The pandemic continues to push investors towards active management


If the latest numbers from the Investment Funds Institute of Canada (IFIC) are any indication, the pandemic has created a resurgence in active management.

Investors who rushed to meet the March 1 Registered Retirement Savings Plan (RRSP) contribution deadline pumped nearly $10 billion into mutual funds in February alone, according to IFIC.

As of March 1, total mutual fund assets reached $2 trillion in Canada. Much of that came from an increase of $111.5 billion in mutual fund sales in 2021. That’s nearly four times the $29 billion in mutual fund sales in 2020, which which corresponds to average annual sales dating back to 2000.

By comparison, sales of passively managed exchange-traded funds (ETFs) totaled $4 billion in February, bringing total assets to $317.7 billion as of March 1.


More than half of February’s mutual fund sales went to balanced funds, which have been the funds of choice throughout the pandemic. As their name suggests, balanced funds attempt to strike a balance between equities and fixed income securities.

These funds are popular with novice investors because they mimic personal portfolios by offsetting stock market risk with the safety of fixed income securities. Since fixed income yields are close to zero, they also tend to dampen stock market gains. This is the price to pay for security.

Fees weigh more heavily on the returns of balanced funds. The annual management expense ratio (MER) varies by provider, but is generally around 2%.

Fees on segregated balanced funds, where the primary investment is insured, are generally 3%.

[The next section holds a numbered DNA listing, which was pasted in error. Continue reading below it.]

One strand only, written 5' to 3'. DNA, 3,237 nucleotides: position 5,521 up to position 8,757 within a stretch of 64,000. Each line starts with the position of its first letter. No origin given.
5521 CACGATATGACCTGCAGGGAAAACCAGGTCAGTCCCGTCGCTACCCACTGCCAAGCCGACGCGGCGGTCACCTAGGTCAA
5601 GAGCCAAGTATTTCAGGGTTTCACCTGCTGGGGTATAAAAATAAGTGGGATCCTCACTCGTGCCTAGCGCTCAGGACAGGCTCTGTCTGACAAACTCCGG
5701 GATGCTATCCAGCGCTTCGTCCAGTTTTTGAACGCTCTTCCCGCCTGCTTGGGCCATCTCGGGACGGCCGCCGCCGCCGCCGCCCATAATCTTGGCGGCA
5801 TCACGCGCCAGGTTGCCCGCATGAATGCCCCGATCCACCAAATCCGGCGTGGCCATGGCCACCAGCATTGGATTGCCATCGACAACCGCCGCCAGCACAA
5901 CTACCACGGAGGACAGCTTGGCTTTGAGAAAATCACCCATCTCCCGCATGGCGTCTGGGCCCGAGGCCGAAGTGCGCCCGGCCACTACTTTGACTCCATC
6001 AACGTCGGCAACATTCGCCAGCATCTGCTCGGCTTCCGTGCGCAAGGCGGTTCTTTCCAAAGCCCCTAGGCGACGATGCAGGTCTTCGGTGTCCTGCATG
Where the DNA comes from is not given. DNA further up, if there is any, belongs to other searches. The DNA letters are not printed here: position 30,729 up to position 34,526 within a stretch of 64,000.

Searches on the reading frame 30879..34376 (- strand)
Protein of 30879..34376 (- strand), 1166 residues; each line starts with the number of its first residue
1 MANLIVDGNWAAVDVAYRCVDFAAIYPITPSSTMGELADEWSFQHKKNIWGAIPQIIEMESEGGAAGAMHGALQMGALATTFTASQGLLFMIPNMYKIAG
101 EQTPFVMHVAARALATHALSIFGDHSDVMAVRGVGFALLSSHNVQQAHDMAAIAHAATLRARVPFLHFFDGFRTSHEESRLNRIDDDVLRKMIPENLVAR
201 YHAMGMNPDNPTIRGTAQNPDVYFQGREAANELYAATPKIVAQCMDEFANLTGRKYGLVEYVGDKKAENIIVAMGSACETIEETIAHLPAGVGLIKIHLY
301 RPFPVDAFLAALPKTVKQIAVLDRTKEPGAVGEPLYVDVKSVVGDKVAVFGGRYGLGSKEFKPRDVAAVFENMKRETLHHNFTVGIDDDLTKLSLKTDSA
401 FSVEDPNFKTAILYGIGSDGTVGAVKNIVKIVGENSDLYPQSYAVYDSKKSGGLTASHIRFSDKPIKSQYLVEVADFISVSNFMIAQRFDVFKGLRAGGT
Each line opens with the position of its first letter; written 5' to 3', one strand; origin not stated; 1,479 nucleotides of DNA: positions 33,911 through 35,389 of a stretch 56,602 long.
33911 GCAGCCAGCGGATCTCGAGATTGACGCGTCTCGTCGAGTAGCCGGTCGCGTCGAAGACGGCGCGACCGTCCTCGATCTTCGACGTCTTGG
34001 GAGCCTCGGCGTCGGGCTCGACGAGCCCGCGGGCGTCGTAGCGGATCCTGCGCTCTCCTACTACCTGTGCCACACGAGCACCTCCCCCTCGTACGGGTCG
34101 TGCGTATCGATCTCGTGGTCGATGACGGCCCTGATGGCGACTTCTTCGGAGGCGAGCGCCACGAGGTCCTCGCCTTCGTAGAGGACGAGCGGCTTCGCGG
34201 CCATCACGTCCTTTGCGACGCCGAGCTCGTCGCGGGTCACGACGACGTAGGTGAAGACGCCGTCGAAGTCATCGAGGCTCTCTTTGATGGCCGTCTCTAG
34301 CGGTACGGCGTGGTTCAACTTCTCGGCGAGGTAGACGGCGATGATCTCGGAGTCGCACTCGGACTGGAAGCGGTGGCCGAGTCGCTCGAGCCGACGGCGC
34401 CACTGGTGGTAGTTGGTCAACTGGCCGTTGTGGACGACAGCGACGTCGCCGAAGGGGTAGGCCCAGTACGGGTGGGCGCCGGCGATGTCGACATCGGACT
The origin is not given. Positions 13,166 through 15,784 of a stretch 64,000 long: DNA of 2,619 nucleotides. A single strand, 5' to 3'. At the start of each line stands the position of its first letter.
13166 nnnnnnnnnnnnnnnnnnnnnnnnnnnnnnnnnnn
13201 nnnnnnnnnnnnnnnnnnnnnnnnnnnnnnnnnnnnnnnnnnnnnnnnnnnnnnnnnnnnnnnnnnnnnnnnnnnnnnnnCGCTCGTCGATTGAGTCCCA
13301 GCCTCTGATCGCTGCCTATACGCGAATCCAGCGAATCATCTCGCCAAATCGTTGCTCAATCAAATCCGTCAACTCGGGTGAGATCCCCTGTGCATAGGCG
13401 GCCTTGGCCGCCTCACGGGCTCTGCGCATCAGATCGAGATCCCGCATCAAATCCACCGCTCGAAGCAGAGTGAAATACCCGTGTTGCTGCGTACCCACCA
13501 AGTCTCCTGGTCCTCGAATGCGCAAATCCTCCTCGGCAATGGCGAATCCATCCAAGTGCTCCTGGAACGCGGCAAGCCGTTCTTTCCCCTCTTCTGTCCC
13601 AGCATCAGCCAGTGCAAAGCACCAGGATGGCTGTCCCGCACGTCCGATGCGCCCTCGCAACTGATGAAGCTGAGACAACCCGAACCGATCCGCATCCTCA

Most mutual fund providers offer Canadian or global balanced funds.


According to IFIC, equity mutual funds ranked just behind balanced funds in terms of new sales in February and total assets under management.

But while balanced funds are generally broad in scope, equity funds tend to focus on specific sectors or geographic regions. Global equity funds scour the world for stocks, while international equity funds exclude Canada and the United States.

Canadian and US equity funds tend to be staples in Canadian investment portfolios. but investors can diversify their holdings with funds that track specific geographic regions like China or specific sectors like technology.

Equity mutual fund fees are normally a bit higher than balanced fund fees because equity investments require more hands-on management.


As of March 1, $253.3 billion was invested in bond funds, which were the only major asset class to see a net redemption in February, with assets down $155 million, according to IFIC.

The only hard thing to understand is why investors would wait so long to exit bond funds. Low yields caused by low interest rates, combined with annual fees, have caused many bond funds to lose money.

Many investors are likely to confuse bond funds with bonds, which are held to maturity. It is also likely that some investment advisers see bond funds as the only alternative to fixed income securities that can generate fees for them.

Payback Time is personal finance columnist Dale Jackson’s weekly column on how to prepare your finances for retirement. Have a question you want answered? Email

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